Of course, the easiest way to avoid the risk of being compromised via these Adobe products is not to install them! However, this is virtually impossible for most home and business Internet users.

So if you must use Adobe Reader, then please take the time to secure it.

How to secure Adobe Reader  

  1. Open the Adobe Reader application and choose ‘Edit’ and then ‘Preferences’.
  2. On the left you will see several different categories of options to modify.
  3. Under the ‘JavaScript’ category there is a checkbox ‘Enable Acrobat JavaScript’. Make sure this checkbox is not ticked/selected so that you disable Adobe Reader’s ability to run dangerous JavaScript from a PDF.
  4. Under the ‘Security’ category, to specify that digital signatures are handled securely make sure the ‘Verify signatures when the document is opened’ checkbox is ticked/selected.
  5. Under the ‘Security (Enhanced)’ category, make sure the ‘Enable Enhanced Security’ checkbox is selected to help with data protection and privacy.
  6. Under the ‘Trust Manager’ category we’d recommend you disable Acrobat’s ability to call external applications to handle non-PDF file attachments. So, after the ‘PDF File Attachments’ heading, make sure the ‘Allow opening of non-PDF file attachments with external applications’ checkbox is not ticked/selected.
  7. Then click on ‘OK’ to exit changing the preferences.

Adobe is working to address the security vulnerabilities in its products, so it’s vital to make sure you regularly check for updates to Adobe Reader, Adobe Flash and other Adobe applications. Turn on the automatic updates so that your Adobe software stays up-to-date.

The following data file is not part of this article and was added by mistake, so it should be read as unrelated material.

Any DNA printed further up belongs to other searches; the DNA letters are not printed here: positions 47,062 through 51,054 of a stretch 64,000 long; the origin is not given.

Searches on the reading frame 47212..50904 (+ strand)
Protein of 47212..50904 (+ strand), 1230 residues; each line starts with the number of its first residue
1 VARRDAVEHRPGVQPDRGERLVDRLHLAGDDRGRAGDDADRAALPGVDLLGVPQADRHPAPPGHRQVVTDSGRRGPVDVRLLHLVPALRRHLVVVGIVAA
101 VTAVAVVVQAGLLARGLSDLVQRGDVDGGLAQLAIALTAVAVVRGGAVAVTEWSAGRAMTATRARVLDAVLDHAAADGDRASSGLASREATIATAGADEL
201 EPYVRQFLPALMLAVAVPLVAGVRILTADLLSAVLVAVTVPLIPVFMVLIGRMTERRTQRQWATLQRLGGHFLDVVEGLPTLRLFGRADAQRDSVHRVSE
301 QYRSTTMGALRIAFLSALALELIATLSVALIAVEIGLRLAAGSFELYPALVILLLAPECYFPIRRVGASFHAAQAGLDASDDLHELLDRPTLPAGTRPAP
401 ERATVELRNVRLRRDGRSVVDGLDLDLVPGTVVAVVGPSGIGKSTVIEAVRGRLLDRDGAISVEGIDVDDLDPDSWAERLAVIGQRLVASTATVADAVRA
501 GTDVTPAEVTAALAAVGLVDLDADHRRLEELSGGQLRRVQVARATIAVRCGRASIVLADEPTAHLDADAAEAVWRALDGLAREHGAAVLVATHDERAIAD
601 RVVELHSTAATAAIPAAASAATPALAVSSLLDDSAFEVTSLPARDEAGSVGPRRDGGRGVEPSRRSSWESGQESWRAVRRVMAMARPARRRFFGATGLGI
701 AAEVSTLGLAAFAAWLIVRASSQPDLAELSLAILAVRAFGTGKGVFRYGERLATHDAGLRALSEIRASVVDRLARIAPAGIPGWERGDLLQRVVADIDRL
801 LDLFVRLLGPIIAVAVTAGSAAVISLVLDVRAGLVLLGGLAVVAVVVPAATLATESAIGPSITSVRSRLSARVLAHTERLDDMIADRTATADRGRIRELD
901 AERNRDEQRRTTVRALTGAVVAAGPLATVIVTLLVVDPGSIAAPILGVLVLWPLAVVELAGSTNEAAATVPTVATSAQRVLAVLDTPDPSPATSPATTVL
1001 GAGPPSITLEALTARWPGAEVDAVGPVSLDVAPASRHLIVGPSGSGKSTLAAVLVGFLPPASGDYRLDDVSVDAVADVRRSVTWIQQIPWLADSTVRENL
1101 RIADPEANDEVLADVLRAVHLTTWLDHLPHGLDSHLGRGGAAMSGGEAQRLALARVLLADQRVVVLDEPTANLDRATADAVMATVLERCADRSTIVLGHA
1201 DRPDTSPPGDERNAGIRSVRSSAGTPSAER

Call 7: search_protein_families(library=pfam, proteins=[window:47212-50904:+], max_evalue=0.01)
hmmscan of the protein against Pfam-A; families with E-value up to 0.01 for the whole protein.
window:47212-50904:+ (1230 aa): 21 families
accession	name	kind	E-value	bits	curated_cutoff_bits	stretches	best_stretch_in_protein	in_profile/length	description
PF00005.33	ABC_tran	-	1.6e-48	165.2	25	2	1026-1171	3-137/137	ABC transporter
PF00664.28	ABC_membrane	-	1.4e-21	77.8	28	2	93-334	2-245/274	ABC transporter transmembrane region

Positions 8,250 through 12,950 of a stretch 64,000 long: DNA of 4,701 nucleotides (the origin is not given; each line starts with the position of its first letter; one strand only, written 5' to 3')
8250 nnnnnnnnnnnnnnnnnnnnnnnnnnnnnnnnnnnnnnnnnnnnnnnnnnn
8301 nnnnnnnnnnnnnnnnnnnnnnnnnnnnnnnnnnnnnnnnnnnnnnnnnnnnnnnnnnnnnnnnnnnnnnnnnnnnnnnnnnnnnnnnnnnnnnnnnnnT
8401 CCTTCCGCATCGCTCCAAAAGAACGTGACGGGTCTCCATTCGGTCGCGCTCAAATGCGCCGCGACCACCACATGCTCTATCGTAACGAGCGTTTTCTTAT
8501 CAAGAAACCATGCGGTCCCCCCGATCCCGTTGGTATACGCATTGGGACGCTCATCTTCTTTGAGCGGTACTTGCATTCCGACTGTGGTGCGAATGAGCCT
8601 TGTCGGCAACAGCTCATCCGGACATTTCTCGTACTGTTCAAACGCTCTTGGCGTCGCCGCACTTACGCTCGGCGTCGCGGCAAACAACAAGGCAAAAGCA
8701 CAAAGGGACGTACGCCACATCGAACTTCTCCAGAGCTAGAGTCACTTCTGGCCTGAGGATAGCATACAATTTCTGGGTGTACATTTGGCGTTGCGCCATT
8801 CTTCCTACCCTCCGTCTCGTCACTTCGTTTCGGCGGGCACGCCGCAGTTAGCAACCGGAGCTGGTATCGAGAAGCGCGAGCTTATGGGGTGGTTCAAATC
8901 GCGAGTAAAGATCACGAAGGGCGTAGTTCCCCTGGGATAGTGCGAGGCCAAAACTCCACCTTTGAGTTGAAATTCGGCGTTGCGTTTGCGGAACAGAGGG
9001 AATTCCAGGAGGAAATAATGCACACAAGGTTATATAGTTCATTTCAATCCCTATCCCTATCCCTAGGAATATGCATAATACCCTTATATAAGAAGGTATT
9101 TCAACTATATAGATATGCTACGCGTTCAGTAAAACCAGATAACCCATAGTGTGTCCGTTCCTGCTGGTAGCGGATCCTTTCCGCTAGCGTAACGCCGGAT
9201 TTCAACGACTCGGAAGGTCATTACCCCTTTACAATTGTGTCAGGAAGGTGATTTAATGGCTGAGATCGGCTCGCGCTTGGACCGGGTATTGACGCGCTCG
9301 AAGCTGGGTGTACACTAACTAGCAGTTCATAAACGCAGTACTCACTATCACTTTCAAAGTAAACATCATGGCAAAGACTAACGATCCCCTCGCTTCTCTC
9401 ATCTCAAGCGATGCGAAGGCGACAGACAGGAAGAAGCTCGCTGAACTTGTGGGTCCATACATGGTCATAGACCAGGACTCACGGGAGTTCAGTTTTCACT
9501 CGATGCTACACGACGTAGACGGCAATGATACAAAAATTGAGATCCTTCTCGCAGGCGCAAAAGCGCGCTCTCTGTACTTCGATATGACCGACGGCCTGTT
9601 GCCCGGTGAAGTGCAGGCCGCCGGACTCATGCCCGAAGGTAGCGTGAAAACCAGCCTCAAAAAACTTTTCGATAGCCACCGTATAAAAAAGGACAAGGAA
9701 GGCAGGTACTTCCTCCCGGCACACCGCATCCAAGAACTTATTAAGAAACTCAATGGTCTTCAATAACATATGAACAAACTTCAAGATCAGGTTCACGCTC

Borrett adds, “And also don’t forget to install a complete security suite solution like AVG Internet Security that will provide you with total protection as you work, shop, bank and play games online.” 

AVG (AU/NZ) has a comprehensive range of security tips for home and business users on its web site at www.avg.com.au/resources/security-tips/.

About AVG (AU/NZ) Pty Ltdwww.avg.com.au

Based in Melbourne, AVG (AU/NZ) Pty Ltd distributes the AVG range of Anti-Virus and Internet Security products in Australia, New Zealand and the South Pacific. AVG software solutions provide complete real-time protection against the malware, viruses, spam, spyware, adware, worms, Trojans, phishing and exploits used by cyber-criminals, hackers, scammers and identity thieves. AVG protects everything important and personal inside computers — documents, account details and passwords, music, photos and more — all while allowing users to work, bank, shop and play games online in safety. 

AVG provides outstanding technical solutions and exceptional value for consumers, small to medium business and enterprise clients. AVG delivers always-on, always up-to-date protection across desktop, and notebook PCs, plus file and e-mail servers in the home and at work in SMBs, corporations, government agencies and educational institutions.

Talk to Us

Siobhan MacDermott

AVG Technologies – Investor Relations

E-mail: siobhan.macdermott@avg.com

US Mobile: +1 415 299 2945

For more detailed information please contact:

Lloyd Borrett         AVG (AU/NZ)      03 9581 0807

Shuna Boyd         BoydPR      02 9418 8100